In another case of ‘say it ain’t so’ or ‘should they or shouldn’t they’, talk is once again heating up about a possible reboot of the roller coaster hit TV series Lost. The show, which ran for six seasons in the early 2000s and was co-created by J.J Abrams and Damon Lindelof, has been talked about before in terms of a reboot. Now it seems, in this day and age of the reboot/revision, the chances are now about 50/50 that a Lost reboot happens.
According to this source if it moves forward the plan is for the rebooted version of Lost to be “more mature” and that it would end up on a streaming service, not network TV. What exactly “more mature” means is hard to fathom, as the show definitely wasn’t for kids the first time around. Hopefully it means that any Lost reboot will change the ending so that the whole thing actually makes sense.
Lost Creators Won’t Be Involved
If the Lost reboot does happen, showrunners Damon Lindelof and Carlton Cuse have said that they won’t be a part of it. Why? Because they feel they have said all they wanted to with the show. So it looks like the new version would be completely in the hands of new showrunners and writers.
Lost told the story of a handful of people who survived an airplane crash and landed on a mysterious island. The first two seasons were a riveting watch…and then it started to slowly come off the rails. To its credit, the show did hold interest, albeit waning in the final few seasons, but it did have enough to win multiple Golden Globes, Emmys, and BAFTAs.
Lost made stars of Matthew Fox, Evangeline Lilly, Jorge Garcia, Josh Holloway, Daniel Dae Kim, and Naveen Andrews as well as a few others in the cast. But the divisiveness of the final few seasons, more importantly the last season and its final episode, left many fans unsatisfied and possibly more questions than answers. So, do we need a Lost reboot?
If you ask one of the stars, Henry Ian Cusick, he’d be on board with a Lost reboot, as he told The Independent. “I think a reboot would be really cool. I’d be really excited to see what they did if any of us got asked back. I’d imagine they’d go with the island being the star, but you never know. I guess the obvious way would be Hurley and Benjamin Linus on the island. But yeah, I’d be up for it – it was a cool show and things are getting rebooted all the time.”
Another of the series’ stars, Nestor Carbonell, excitedly weighed in on the idea of a Lost reboot. “I’d work with Damon [Lindelof], Carlton [Cuse] and that cast any time on any project, and if they found something meaningful to do beyond what they’ve already created – and it would be meaningful coming from them – then I’d be the first to sign up. Lost was a gift in so many ways – it changed my life, it changed my family’s life; my wife has actually written a book that she’ll publish next year about the show from her point of view.” He also said, “To come back to it in some other incarnation would be another gift.”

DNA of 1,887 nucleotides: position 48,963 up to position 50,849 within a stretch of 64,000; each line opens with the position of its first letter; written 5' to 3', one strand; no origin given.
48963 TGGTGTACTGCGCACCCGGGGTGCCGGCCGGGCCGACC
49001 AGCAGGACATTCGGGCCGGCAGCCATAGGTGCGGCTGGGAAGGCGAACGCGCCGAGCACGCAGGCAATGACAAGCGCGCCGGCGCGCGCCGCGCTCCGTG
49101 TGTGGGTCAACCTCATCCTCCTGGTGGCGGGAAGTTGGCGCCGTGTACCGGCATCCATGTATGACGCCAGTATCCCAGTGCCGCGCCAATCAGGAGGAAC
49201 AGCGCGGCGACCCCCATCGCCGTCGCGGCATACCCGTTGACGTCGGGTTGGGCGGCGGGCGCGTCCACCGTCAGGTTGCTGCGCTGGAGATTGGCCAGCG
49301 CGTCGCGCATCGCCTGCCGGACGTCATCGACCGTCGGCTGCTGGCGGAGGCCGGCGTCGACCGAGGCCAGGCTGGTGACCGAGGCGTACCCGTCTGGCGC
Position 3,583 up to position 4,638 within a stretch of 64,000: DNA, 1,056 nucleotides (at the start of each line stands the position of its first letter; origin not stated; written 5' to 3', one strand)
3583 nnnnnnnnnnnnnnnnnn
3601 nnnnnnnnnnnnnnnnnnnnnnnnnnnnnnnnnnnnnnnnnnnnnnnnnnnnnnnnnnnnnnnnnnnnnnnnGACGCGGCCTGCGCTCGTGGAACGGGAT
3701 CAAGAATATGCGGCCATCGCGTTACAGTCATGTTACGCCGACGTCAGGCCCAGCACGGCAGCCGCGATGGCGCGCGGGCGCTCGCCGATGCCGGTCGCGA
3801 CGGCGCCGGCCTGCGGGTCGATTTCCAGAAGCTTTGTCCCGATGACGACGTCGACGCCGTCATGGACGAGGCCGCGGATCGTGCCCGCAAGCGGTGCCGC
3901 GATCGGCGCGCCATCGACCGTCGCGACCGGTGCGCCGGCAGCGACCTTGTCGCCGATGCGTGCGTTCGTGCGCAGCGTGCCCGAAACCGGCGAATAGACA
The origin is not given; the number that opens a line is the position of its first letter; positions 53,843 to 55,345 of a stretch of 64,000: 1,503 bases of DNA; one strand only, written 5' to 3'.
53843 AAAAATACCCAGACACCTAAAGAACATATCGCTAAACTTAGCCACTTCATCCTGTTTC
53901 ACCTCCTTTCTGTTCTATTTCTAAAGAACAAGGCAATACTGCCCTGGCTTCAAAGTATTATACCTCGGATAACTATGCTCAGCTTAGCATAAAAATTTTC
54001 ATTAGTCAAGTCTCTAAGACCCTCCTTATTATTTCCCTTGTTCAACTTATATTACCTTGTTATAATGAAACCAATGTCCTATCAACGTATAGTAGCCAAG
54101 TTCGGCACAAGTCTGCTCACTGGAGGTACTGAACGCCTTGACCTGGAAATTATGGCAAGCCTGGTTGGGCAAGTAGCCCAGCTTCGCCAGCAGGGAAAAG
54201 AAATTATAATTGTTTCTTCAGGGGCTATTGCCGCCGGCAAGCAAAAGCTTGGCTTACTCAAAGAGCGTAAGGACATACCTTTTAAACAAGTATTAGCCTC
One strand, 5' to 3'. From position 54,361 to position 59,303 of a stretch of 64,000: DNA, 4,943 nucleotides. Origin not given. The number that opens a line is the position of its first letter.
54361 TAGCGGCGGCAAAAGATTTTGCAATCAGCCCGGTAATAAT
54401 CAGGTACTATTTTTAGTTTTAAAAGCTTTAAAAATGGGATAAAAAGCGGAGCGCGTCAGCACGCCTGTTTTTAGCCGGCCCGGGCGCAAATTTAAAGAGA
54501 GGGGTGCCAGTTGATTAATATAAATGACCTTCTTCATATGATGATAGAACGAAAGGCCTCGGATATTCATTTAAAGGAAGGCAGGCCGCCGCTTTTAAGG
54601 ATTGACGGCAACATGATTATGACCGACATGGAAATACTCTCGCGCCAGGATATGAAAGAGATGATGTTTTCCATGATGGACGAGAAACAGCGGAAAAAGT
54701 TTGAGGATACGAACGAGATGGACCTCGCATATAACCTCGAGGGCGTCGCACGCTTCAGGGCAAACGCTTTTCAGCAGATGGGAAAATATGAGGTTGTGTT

Other stars, more to the point Evangeline Lilly, spoke about their specific character. “I always thought Kate was obnoxious. Not at the beginning – at the beginning, she was kind of cool. But as the show went on, I thought she became more and more predictable. I felt that my character went from being autonomous – really having her own story, journey and agendas – to chasing two men around the island. That irritated the shit out of me.” Seems the chances of bringing back Kate are slim to none.
That Lost series finale left a bad taste in the mouths of many. Fans felt cheated. Many of the actors felt cheated and had to defend the ending. Were they dead? Were they not? What the heck was that island? So many unanswered questions, so again, does Lost need a reboot?
Damon Lindelof talked to ComicBook.com about the possibility of rebooting Lost, “We had such an opportunity to kind of do everything that we wanted to there. This is, again, it’s another situation where, for someone who’s come in and worked in the Alien-verse and the Star Trek-verse and now the Watchmen-verse, the idea that I created some original IP in Lost that someone else could come in and put their spin on, I would love to see more Lost. I’d love to see what other people would do with it. I just kind of feel like I had my crack at it and it’s time for the old man to step aside and let someone else take the reins. That would be cool for there to be more Lost, but, again, I don’t think it should be me.”
He seems all in, just not as part of a Lost reboot. Lindelof also had this to say to disgruntled fans about the show and it’s ambiguous ending, “I guess the takeaway from Lost is that I am unapologetic about the fact I’m fascinated by ambiguity and questions that will never be answered because that’s what life is. I’m just really interested in those stories and I understand that there is an experience of frustration and dissatisfaction. But I also think that there is nobility in the exploration and the journey of these ideas.”
Another person who may not be on board with a Lost reboot would be former executive producer Carlton Cuse. Back in 2017, he stated that they had no plans of rebooting the series. But in 2019, ABC President Karey Burke dropped a bit of knowledge by saying at the Television Critics Association, “I would like that very much. That is a reboot I would be interested in seeing.” Is this the ringing endorsement it needs? The scuttlebutt around the water cooler says that while it hasn’t been inked, the idea is moving forward. It will also be a “more mature” version of Lost and most likely would be part of a streaming service.
What say you, Lost fans? Is Lost reboot worthy? Is it something you would want to see? Are there still too many unanswered questions that need to be answered? Tell us your interest level on a possible Lost reboot.